LEWISTON – Even when Emilienne Nadeau is annoyed – fighting with an awkward oxygen line that tends to tangle around her ankles – she giggles.

“I’m always plugged in,” said the 65-year-old woman who stands a sprightly 4 feet, 5 inches. “But I’m optimistic. I always have been.”

A generation of local kids who learned the Ten Commandments from her liked her happy demeanor. And so, it seems, did Bishop Richard Malone.

The leader of Maine’s Catholic Church plans to award Nadeau with the diocese’s Immaculate Conception Medal tonight at the Cathedral of the Immaculate Conception in Portland.

She and nine other Mainers were singled out for their outstanding service to the church and their communities. The other honorees are from Augusta, Bath, Portland, Cape Elizabeth, Freeport and Fort Kent.

“I’m still pinching myself,” Nadeau said Thursday as she described getting the letter that notified her of her selection. “I can’t believe it.”

The medal, crafted by Milan artist Enrico Manfrini, carries an engraved image of the Virgin Mary on one side and the diocesan coat of arms on the other.

“Is this really happening?” she asked as she sat in her modest Lewiston home near Holy Family Church, where she has attended church all her life.

Never married, Nadeau raised her sister’s children. Through them, she became involved in the church’s Confraternity of Christian Doctrine, known as CCD. But when her niece and nephew graduated, she kept on, teaching children from 1972 to 1997.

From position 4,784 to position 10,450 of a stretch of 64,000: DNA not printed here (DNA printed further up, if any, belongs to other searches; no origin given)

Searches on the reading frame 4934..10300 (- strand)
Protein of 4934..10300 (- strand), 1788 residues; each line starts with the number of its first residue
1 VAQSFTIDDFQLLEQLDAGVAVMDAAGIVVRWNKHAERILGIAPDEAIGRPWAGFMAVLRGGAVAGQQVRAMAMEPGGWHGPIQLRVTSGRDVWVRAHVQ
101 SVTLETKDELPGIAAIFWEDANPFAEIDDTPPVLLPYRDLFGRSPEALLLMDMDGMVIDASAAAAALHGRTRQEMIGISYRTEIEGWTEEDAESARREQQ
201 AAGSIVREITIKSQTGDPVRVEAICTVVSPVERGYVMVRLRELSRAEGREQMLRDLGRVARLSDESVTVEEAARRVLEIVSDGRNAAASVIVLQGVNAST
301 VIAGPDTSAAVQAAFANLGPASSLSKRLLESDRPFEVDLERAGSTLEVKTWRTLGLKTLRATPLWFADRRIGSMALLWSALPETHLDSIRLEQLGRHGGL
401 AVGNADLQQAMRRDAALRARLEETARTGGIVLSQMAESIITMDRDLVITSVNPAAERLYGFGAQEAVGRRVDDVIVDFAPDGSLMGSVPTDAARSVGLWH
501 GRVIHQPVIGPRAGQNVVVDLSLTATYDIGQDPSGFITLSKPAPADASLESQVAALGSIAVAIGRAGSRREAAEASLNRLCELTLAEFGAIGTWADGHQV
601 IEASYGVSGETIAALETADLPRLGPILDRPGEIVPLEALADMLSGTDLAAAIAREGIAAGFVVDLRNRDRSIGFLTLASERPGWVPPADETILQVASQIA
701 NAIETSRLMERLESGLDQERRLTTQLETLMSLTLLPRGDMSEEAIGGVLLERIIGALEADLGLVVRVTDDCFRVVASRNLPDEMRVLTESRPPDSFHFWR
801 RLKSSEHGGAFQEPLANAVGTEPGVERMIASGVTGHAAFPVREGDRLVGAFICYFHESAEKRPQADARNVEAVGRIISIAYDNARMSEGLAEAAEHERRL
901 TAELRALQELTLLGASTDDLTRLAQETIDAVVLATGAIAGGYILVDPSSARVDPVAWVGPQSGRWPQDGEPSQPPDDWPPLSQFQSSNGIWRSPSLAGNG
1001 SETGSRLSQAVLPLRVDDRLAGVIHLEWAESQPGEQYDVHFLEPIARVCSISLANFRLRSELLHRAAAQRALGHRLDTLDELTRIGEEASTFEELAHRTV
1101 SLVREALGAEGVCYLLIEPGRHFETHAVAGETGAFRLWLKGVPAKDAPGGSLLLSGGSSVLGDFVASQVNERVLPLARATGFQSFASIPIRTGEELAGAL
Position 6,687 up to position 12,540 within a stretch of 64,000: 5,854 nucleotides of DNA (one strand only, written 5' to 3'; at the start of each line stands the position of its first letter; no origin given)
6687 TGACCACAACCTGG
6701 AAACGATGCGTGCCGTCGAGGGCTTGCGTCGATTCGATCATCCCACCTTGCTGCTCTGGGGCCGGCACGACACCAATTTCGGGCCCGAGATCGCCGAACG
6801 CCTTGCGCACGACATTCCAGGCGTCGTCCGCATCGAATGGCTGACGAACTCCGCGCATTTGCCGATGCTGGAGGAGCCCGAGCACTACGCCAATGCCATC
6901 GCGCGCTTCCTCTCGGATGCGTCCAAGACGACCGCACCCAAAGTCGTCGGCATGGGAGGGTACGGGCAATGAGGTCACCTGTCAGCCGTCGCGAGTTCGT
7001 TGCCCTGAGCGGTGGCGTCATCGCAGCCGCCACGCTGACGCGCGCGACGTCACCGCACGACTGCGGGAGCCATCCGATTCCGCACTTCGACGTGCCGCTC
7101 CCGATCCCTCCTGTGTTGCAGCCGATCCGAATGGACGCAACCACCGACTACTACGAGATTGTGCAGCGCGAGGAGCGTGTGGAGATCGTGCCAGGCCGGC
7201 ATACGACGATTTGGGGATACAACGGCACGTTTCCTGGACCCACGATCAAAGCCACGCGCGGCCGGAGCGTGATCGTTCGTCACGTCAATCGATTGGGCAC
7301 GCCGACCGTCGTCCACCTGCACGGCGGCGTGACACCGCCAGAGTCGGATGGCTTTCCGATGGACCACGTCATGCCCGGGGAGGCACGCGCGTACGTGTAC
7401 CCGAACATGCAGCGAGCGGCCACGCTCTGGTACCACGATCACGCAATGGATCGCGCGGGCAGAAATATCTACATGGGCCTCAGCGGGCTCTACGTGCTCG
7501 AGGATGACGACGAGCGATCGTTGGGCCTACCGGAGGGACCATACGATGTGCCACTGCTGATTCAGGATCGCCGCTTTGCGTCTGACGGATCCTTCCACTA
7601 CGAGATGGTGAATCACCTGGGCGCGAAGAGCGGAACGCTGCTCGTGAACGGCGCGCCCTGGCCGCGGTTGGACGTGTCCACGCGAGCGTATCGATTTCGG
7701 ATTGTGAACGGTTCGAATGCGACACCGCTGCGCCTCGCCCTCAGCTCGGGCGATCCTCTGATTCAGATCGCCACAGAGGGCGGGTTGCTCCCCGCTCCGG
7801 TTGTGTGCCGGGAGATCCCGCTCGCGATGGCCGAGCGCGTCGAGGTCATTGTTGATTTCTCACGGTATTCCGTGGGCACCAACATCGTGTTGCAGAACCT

She kept it up because she felt a sense of accomplishment when children learned.

“I would get so proud when they’d learn their Ten Commandments,” she said.

She’d go home feeling blessed. That’s why she continued and even expanded her help as long as she could, substitute teaching for three years at the church school. She also led the Cub Scouts for years. She remains on a scouting committee. And she lends a hand when she can, occasionally stuffing envelopes for fundraisers.

It’s difficult sometimes.

Her poor health, which keeps her connected to her oxygen hose most of the time, makes it tough to get out. She gets to church every week – “I can’t imagine not going to church on Sunday” – and she does her prayers when she cannot get out.

“I do what I can,” she said, giggling a bit.

Tonight marks the eve of the 150th anniversary of an event important to many Catholics. On this date Catholics believe the Virgin Mary appeared to a young girl in Lourdes, France, and identified herself by saying, “I am the Immaculate Conception.”

The Shrine of Lourdes is marking the anniversary with a commemorative year that begins Saturday.


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